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Back to the Real World

I’ve been released back into the real world. The first thing I did was visit my chiropractor. I’d planned to start the day with my spinal adjustment, for which I was overdue. Then I planned to head to the grocery store, followed by a nice drive in the country.

While I was waiting to see my doctor, I couldn’t help but think about work. I’ve been gone for three weeks. Since I’m the only person who does my job, I pictured towering piles of files and abundant sticky notes with messages that needed returned.

I couldn’t get my job out of my mind. The last week of the month is our busiest, and it’s up to me to make sure all the jobs are checked in and the files are order. The guilt I’ve been feeling for missing so much work, even though it was due to health department order, kept nagging at me. So, I texted my boss to see if he’d mind if I popped into the office to sort things and try get ready for next week.

I figured that by our office being closed on Fridays I’d be able to get organized and develop a game plan in peace. Well, that’s not exactly what happened. I pulled into the parking lot and dug in my purse for the building key. I’d just grasped it when I notice another vehicle pulling into the parking lot.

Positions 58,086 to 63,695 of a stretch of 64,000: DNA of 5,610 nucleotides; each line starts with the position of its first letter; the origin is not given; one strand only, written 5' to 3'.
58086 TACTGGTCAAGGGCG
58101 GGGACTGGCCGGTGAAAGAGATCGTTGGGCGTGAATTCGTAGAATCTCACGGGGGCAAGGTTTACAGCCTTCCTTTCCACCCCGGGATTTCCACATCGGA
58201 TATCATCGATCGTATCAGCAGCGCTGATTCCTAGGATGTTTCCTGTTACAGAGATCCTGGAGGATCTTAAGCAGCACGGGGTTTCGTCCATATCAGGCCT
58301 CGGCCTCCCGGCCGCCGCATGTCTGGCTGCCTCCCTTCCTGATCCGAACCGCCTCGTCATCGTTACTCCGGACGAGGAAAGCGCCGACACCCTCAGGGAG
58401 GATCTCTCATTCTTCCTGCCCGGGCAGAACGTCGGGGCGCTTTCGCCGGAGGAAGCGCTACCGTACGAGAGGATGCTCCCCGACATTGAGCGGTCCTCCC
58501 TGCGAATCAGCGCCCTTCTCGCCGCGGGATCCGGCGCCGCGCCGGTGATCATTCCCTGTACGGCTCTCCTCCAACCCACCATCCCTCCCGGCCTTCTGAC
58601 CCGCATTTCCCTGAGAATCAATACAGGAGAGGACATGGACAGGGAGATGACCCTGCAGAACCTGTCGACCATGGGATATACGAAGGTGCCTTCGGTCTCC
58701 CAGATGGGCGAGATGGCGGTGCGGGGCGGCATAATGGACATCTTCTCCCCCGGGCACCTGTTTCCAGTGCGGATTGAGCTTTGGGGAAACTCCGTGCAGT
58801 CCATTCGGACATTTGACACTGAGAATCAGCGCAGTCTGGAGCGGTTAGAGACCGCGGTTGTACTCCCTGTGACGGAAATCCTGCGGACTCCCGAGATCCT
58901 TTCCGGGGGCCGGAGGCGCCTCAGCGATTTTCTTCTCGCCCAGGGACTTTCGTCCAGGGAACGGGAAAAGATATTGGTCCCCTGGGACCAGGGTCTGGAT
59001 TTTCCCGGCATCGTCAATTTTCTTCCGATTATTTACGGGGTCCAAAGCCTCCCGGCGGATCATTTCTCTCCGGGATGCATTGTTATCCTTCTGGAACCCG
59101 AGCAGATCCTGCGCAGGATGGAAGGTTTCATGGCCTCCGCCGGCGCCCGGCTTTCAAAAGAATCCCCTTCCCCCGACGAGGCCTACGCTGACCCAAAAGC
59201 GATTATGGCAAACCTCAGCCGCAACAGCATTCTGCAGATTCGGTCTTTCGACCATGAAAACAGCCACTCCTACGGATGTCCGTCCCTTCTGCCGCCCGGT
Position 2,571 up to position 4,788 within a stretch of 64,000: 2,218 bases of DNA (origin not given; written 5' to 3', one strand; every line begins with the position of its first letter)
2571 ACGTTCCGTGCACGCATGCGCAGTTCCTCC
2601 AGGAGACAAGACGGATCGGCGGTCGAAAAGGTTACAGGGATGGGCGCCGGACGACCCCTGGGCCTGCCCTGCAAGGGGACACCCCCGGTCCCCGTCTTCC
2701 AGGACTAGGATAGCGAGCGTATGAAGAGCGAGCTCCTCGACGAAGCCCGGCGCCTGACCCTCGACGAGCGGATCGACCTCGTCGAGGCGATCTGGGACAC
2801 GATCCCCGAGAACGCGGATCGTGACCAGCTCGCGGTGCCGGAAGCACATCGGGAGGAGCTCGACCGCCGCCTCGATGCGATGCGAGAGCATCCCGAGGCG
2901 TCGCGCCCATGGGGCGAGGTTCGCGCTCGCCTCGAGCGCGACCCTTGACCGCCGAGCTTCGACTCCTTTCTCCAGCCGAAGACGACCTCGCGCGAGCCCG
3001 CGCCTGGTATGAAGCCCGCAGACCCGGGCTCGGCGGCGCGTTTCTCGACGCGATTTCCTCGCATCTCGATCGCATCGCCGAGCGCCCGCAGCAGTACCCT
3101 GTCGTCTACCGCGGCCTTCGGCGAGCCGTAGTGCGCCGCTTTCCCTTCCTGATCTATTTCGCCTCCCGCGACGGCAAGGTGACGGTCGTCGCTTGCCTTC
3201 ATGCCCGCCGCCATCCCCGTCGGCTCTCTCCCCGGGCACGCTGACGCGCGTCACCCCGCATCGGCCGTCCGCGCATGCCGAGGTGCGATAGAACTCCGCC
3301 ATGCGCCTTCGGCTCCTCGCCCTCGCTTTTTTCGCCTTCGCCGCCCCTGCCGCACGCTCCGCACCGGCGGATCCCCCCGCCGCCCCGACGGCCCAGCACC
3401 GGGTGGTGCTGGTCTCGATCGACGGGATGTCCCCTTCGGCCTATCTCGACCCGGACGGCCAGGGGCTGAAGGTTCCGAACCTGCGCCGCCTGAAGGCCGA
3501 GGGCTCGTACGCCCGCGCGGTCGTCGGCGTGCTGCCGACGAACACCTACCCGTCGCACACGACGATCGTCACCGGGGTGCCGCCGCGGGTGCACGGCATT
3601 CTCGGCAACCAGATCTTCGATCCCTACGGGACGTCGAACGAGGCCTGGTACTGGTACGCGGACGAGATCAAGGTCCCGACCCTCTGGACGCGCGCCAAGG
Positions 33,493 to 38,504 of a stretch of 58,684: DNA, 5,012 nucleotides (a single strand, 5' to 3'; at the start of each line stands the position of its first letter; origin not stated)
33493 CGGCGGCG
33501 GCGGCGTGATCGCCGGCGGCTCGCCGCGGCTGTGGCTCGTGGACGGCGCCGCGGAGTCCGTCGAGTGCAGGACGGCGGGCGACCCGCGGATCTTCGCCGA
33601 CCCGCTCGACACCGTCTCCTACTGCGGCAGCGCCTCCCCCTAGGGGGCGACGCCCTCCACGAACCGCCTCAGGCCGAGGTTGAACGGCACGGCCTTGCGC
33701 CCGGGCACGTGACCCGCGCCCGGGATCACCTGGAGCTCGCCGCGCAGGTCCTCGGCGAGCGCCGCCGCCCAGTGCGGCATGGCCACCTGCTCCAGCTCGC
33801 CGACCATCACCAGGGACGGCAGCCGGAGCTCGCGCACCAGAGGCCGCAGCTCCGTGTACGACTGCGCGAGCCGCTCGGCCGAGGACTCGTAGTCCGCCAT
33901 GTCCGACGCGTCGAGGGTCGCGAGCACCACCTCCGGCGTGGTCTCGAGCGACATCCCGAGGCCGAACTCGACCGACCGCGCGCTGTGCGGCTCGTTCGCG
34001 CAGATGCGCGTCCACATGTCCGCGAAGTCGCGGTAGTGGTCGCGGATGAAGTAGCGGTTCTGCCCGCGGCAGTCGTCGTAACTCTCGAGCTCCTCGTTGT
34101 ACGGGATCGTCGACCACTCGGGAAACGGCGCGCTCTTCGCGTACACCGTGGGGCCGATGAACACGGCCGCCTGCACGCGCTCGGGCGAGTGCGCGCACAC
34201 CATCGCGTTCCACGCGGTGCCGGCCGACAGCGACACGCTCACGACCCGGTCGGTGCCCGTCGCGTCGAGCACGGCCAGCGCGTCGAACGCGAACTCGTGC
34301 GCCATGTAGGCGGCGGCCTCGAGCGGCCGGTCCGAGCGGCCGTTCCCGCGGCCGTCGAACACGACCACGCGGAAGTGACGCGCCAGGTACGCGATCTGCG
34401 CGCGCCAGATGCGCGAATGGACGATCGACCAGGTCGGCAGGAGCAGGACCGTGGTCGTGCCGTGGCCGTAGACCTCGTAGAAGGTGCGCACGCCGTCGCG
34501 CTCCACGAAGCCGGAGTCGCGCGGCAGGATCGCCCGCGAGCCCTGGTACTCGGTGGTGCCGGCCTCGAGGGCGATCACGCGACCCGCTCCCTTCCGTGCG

A man approached me and asked if I was a certain person. I told him I wasn’t and asked if I could help him. In answer, he thrust an application and a stack of paperwork at me. The application wasn’t for my program, but I could help him with the basics. I let him the office and looked over his application. I had him answer some questions he’d missed while I made copies of his documentation.

After I sent him on his way with a promise of forwarding his documents to the appropriate person, I took a good look at my desk. My coworkers had everything organized into groups and neatly stacked next to my phone. I easily discerned what needed done and was able to get a good start. When I finally looked at my watch, I was surprised to see that I’d been at work for over five hours.

I’m not even close to being caught up, but I have a good start and a plan. I know what I’m dealing with now. I’ve prioritized my tasks, and I feel much better about going to work on Monday.

My job isn’t glamorous, but I like it. I help people. I make a difference in the lives of low-income individuals and families. However, I can honestly say that the main reason I’ve kept my same job for all these years is because I work with the best bunch of guys this side of the Mississippi.

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